JUSTICE POLITICS

CCR rejects PNL challenge against law on protection of personal data

The Constitutional Court of Romania (CCR) has rejected, as groundless, the challenge that the National Liberal Party (PNL) lodged against the law on the protection of natural persons as regards the processing of personal data by relevant authorities, a law that obligates operators to inform the persons concerned – within 60 days at most – that they are under surveillance.

“Following the deliberations, the Constitutional Court has unanimously rejected the constitutional challenge, as groundless, and has noted that the law on the protection of natural persons as regards the processing of personal data by relevant authorities for the purpose of preventing, discovering, investigating, criminally prosecuting and fighting crimes or of enforcing sentences, educational and safety measures, and as regards the free circulation of the said data, on the whole, and the provisions of Article 12, Paragraphs (1)-(5), Article 13, Article 14, Article 15, Paragraphs (1)-(5), and Article 16 in particular, are constitutional in relation to the criticism levelled. The decision is final and mandatory and is communicated to the President of Romania,” Constitutional Court representatives point out in a communique issued on Tuesday.

The bill tabled by Senators Serban Nicolae and Adrian Nicolae Diaconu (PSD) was adopted by the House, as the decisive Chamber, on October 10.

The Liberals challenged the law at the Constitutional Court on October 17.

In the text of their challenge, the PNL argue that the law on the protection of natural persons as regards the processing of personal data violates the provisions of Article 1, Paragraph 3, of the Constitution and of Article 145 of the Criminal Procedure Code.

The law on the protection of natural persons as regards the processing of personal data by competent authorities, adopted by the House on October 10, stipulates that the operators have the obligation to inform the persons concerned within 60 days.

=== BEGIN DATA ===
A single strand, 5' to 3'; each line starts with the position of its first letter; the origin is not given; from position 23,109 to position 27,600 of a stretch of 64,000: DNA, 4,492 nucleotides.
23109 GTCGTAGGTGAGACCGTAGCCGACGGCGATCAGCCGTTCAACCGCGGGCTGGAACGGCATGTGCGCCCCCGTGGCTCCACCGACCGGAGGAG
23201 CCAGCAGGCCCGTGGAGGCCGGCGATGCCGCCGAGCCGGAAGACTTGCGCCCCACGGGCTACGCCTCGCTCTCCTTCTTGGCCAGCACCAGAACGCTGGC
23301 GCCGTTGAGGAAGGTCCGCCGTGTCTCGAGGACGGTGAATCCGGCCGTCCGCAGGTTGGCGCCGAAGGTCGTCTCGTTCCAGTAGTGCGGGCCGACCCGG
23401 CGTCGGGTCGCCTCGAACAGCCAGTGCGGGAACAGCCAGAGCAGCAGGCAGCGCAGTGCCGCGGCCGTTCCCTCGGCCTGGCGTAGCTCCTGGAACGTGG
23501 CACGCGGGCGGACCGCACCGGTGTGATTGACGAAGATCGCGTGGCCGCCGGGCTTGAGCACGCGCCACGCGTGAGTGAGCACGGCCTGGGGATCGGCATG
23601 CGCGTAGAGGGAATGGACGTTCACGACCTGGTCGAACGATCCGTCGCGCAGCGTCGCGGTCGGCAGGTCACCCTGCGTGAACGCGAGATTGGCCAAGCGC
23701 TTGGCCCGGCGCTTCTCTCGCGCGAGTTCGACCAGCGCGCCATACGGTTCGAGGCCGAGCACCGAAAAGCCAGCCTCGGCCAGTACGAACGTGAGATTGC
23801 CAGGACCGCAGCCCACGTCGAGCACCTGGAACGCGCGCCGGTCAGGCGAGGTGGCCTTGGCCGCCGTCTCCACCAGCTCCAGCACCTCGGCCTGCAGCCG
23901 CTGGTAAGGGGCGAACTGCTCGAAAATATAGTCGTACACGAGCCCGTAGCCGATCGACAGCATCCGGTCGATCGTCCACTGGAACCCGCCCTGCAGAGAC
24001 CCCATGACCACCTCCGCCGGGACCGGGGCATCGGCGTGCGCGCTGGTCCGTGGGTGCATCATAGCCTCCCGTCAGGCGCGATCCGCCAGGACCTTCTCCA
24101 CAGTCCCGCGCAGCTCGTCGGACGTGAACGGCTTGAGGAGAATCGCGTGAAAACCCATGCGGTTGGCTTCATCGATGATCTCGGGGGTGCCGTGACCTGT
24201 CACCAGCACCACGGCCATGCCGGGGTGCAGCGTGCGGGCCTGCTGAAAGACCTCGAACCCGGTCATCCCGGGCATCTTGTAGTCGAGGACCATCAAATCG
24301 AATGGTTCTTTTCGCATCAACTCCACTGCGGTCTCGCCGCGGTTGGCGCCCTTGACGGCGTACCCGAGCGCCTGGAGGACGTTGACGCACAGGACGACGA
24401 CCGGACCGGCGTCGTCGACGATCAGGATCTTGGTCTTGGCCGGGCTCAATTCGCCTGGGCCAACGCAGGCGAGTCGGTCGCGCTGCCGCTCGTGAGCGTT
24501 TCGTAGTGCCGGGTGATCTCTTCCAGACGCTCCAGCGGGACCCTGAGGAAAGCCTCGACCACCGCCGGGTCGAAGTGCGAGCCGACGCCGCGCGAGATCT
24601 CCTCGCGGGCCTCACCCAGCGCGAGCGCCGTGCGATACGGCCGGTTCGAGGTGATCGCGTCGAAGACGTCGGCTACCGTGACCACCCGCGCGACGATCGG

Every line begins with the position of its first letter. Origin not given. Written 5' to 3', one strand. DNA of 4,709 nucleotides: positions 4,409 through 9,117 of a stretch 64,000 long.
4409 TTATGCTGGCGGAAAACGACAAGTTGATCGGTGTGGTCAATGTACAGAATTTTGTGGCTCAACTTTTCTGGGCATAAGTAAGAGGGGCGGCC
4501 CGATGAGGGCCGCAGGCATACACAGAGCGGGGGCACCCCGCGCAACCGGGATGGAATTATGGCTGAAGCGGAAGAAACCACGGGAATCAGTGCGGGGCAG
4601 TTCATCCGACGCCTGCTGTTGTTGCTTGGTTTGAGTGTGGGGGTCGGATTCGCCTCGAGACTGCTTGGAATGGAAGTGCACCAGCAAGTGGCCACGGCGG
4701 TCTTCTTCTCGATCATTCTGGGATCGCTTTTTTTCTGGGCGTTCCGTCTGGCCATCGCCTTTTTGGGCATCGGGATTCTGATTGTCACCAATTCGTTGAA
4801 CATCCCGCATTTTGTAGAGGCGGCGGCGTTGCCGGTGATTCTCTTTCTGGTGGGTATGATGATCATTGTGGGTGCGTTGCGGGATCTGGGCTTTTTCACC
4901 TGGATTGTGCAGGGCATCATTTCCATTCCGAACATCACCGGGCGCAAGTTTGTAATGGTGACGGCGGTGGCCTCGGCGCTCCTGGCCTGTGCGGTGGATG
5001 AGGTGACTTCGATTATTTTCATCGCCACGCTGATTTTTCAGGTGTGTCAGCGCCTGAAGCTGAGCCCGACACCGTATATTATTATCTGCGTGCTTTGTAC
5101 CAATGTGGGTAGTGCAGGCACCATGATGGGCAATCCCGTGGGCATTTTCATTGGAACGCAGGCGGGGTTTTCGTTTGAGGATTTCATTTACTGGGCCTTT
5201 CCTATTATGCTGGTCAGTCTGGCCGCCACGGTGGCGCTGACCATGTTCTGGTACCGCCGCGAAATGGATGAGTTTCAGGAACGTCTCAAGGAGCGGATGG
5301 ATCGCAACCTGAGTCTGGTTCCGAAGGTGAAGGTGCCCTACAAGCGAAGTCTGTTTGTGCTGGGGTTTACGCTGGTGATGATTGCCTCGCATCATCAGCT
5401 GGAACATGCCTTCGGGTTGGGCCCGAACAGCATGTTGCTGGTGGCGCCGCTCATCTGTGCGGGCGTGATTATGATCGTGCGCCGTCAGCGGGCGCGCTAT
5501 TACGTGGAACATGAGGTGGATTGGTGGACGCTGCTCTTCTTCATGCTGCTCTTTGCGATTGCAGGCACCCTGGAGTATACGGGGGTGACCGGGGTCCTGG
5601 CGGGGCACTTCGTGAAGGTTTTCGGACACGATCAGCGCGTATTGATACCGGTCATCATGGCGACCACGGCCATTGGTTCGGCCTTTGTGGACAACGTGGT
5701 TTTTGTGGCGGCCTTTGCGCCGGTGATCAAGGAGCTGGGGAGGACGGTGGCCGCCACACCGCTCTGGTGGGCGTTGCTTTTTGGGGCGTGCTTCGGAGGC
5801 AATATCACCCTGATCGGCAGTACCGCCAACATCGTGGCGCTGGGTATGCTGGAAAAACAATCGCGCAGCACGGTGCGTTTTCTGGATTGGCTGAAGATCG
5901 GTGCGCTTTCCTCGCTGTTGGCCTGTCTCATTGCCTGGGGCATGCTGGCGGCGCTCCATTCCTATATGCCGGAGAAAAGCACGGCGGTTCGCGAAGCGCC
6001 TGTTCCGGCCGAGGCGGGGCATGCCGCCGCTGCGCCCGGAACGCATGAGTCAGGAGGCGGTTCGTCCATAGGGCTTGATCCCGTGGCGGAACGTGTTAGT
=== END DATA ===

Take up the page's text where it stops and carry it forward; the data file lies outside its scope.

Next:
“The operators are obligated to institute the organisational, technical and procedural measures needed to relay the necessary information to the persons concerned and to ensure the conveying of an answer regarding the data processing that took place (…) or the notifying of the persons concerned in case a security incident occurs. The operator has the obligation to notify in writing the person concerned. The answer is sent free of charge within 60 calendar days at most,” reads Article 12 of the law.

Another provision of the adopted law shows that operators are obligated to communicate supplementary information to the persons concerned, such as the period during which they will be under surveillance.

“On demand, when the law does not stipulate otherwise, the operator relays the following supplementary information to the person concerned: the juridical grounds of the data processing; the period during which the personal data will be stored or, in case that is not possible, the criteria used to establish the said period; if need be, the categories of recipients of the personal data, including from other countries or from international organisations; any other supplementary information, depending on the specificity of the data processing activities, especially when the personal data is collected without the person concerned being aware,” reads Article 14 of the law adopted by the House.

According to the law, operators will also be obligated to state the purpose of the data processing.

“The operator is obligated to communicate the following information: the purposes and juridical grounds of the data processing; the categories of personal data concerned; the recipients or categories of recipients to whom the personal data was divulged,” reads Article 16 of the law adopted by Parliament.

 

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